let’s #BeatPlasticPollution – and justify our so-called wealth and education


AHEAD of the World Environment Day celebrations this Tuesday I found myself in Masaka last weekend along the route of the Uganda Marathon playing the part of sponsor representative while working up sweat.

The Uganda Marathon is so-called because it doesn’t attract the very same crowd as the MTN Kampala Marathon.

Try not to get dizzy as you read this, because we will be on Mars at some point. In fact, have a bottle of water handy.

The organisers – the Masaka Marathon – are the same people who signed up a partnership with Coca-Cola Beverages Africa to collect plastic waste from around Masaka to deliver it to the Plastic Recycling Industries plant in Kampala.

They registered their organisation as the Masaka Marathon because of their interest in running and have a surprisingly vibrant running club in Masaka. Besides that, though, they worked out that running is so popular that there are millions of people out there willing to come to Uganda to run and do more besides.

Hence the Uganda Marathon, which only forms one part of a long tour to Uganda that includes seeing gorillas, chimpanzees and other animals, rafting on the River Nile, and doing some volunteer work for charitable organisations.

People like me who simply drove over from Kampala paid just a few thousand shillings – if any – to take part in the marathon run itself. After that we drove back to live our normal lives.

But some of the people who take part in this Uganda Marathon pay hefty sums of money to come in from far-off countries and take part in the event while enjoying the tourism and life experiences here.

Among the voluntary tasks they performed were the collection of plastic bottles from within Masaka. At one point along the route I saw a young person from Britain actually going along and collecting water bottles that runners had discarded.

The plan, in general, was for the Masaka Collection Centre to collect the used bottles we had contributed and deliver them to Plastic Recycling Industries. They certainly did so but it bugged me that to a casual onlooker it appeared as if Ugandans were dropping bottles for foreigners to come and pick up for us.

That led me to the theme of this year’s World Environment Day – “Beat Plastic Pollution”. It was chosen by this year’s host country, India, for good reason.

Plastic Pollution is a global problem that is only getting worse because of how much plastic we use in packaging all the stuff we keep buying (and, in our case, importing). For us in Uganda the focus is normally on the bottles we take our sodas, juices and water in, that end up in the drainage channels.

Companies like the one I work for tend to step up and take responsibility because they feel it is the right thing to do. But WE Ugandans need to discuss our personal bad habits, terrible behaviour and the dismal culture we have developed.

Why do some Ugandans think it is alright to drive a four-wheel drive vehicle over hundreds of kilometres, stocked with drinks and then occasionally press a button to lower the window so they can toss an empty bottle onto the ground?

A person who can afford to drive that car with the air conditioning on full-time and buy drinks for the journey should surely have the brain power to see that this is wrong?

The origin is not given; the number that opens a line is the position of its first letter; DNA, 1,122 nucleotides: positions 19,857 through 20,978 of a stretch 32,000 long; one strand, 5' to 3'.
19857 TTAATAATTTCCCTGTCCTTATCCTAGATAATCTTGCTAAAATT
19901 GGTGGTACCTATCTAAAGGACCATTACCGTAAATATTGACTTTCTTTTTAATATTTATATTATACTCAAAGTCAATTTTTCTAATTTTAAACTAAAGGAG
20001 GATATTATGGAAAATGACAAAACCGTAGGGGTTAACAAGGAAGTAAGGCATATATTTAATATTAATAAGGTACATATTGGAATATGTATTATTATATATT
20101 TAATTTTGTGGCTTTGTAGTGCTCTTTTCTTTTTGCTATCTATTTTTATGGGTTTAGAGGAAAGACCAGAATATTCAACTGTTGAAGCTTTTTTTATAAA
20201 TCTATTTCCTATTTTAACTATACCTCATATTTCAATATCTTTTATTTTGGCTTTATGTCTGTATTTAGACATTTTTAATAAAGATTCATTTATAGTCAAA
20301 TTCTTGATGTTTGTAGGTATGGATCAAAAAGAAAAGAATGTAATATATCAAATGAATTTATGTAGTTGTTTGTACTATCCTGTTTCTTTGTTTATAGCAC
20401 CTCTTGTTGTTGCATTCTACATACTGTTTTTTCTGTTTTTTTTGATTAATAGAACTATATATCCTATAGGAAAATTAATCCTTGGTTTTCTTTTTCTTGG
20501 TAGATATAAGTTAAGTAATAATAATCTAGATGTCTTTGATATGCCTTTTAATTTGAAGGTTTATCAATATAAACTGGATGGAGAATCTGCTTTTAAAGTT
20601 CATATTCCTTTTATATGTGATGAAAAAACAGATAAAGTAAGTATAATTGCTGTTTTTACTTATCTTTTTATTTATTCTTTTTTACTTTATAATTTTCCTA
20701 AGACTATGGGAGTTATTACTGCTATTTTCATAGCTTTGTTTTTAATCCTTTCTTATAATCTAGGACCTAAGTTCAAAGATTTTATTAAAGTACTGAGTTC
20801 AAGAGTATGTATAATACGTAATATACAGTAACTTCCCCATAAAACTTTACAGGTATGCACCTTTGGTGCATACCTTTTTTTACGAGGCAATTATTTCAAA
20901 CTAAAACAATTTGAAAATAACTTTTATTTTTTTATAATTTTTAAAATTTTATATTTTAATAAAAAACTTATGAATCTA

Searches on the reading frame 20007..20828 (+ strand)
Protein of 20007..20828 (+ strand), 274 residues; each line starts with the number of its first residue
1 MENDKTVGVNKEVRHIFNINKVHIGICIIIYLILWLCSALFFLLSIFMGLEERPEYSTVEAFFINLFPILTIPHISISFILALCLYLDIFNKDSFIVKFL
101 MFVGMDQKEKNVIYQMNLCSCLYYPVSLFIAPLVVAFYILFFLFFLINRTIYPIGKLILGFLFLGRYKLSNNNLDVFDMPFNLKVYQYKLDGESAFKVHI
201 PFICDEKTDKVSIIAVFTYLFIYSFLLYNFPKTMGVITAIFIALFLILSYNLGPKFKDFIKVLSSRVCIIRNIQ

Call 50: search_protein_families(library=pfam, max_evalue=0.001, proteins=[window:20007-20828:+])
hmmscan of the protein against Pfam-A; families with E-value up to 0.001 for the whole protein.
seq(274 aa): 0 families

Dropped Plastic.png

How come that in our Universities – institutions of higher “learning” – we don’t have waste separation with some bins taking organic waste, others for paper and others yet for plastic? In 2018 where there is a man actually putting cars and other machinery onto the Planet Mars, we have University students and professors who can’t keep two bins side-by-side and differentiate between two types of rubbish?

The questions can flow in hundreds without comfortable answers – but YOU should stop and think about your waste disposal situation, considering that YOU can read and comprehend the language this is written in.

Two months ago my eight-year old stopped all conversation at home to raise a major objection.

“Remember the project homework we did about the environment?” she asked, quite upset.

I did.

“Remember we said people should not cut trees…?”

I did.

“Today at school we found they had cut the trees near the gate!” she protested.

I was happy. Her education is working. I told her to raise it with the Headmaster, and she did. So her education is really working well. And her Headmaster explained why the trees had to be trimmed – not cut down. That pleased me even more, because it meant I didn’t have to suddenly change schools.

We should stop focussing these major days and awareness campaigns solely on adults – because we might be a lost cause if all the education and experience and wealth we’ve gathered has failed to make us do simple things like dispose of rubbish properly.

Instead, perhaps we should target the children and get them to develop the right habits to shape their behaviour and create a culture that will secure the future of this nation and the world. That will not be a waste.

ideas are harder to destroy than bricks, steel, concrete and mortar


Benedicto Kiwanuka - independent.co.ug
The late Benedicto Kagimu Kiwanuka (Photo from http://www.independent.co.ug)

Dear Uganda,

Please let’s drop this fixation on Real Estate as a sign of prosperity, presence and relevance?

Besides our awkward daily focus on buying land as an investment, and erecting properties as a way of storing our variously-acquired gains, this week we have read numerous stories about the residential home of the late esteemed Benedicto Kagimu Kiwanuka (https://en.wikipedia.org/wiki/Benedicto_Kiwanuka), Uganda’s first Chief Minister, President of the Democratic Party, and first black/African/indigenous Chief Justice, being razed to the ground.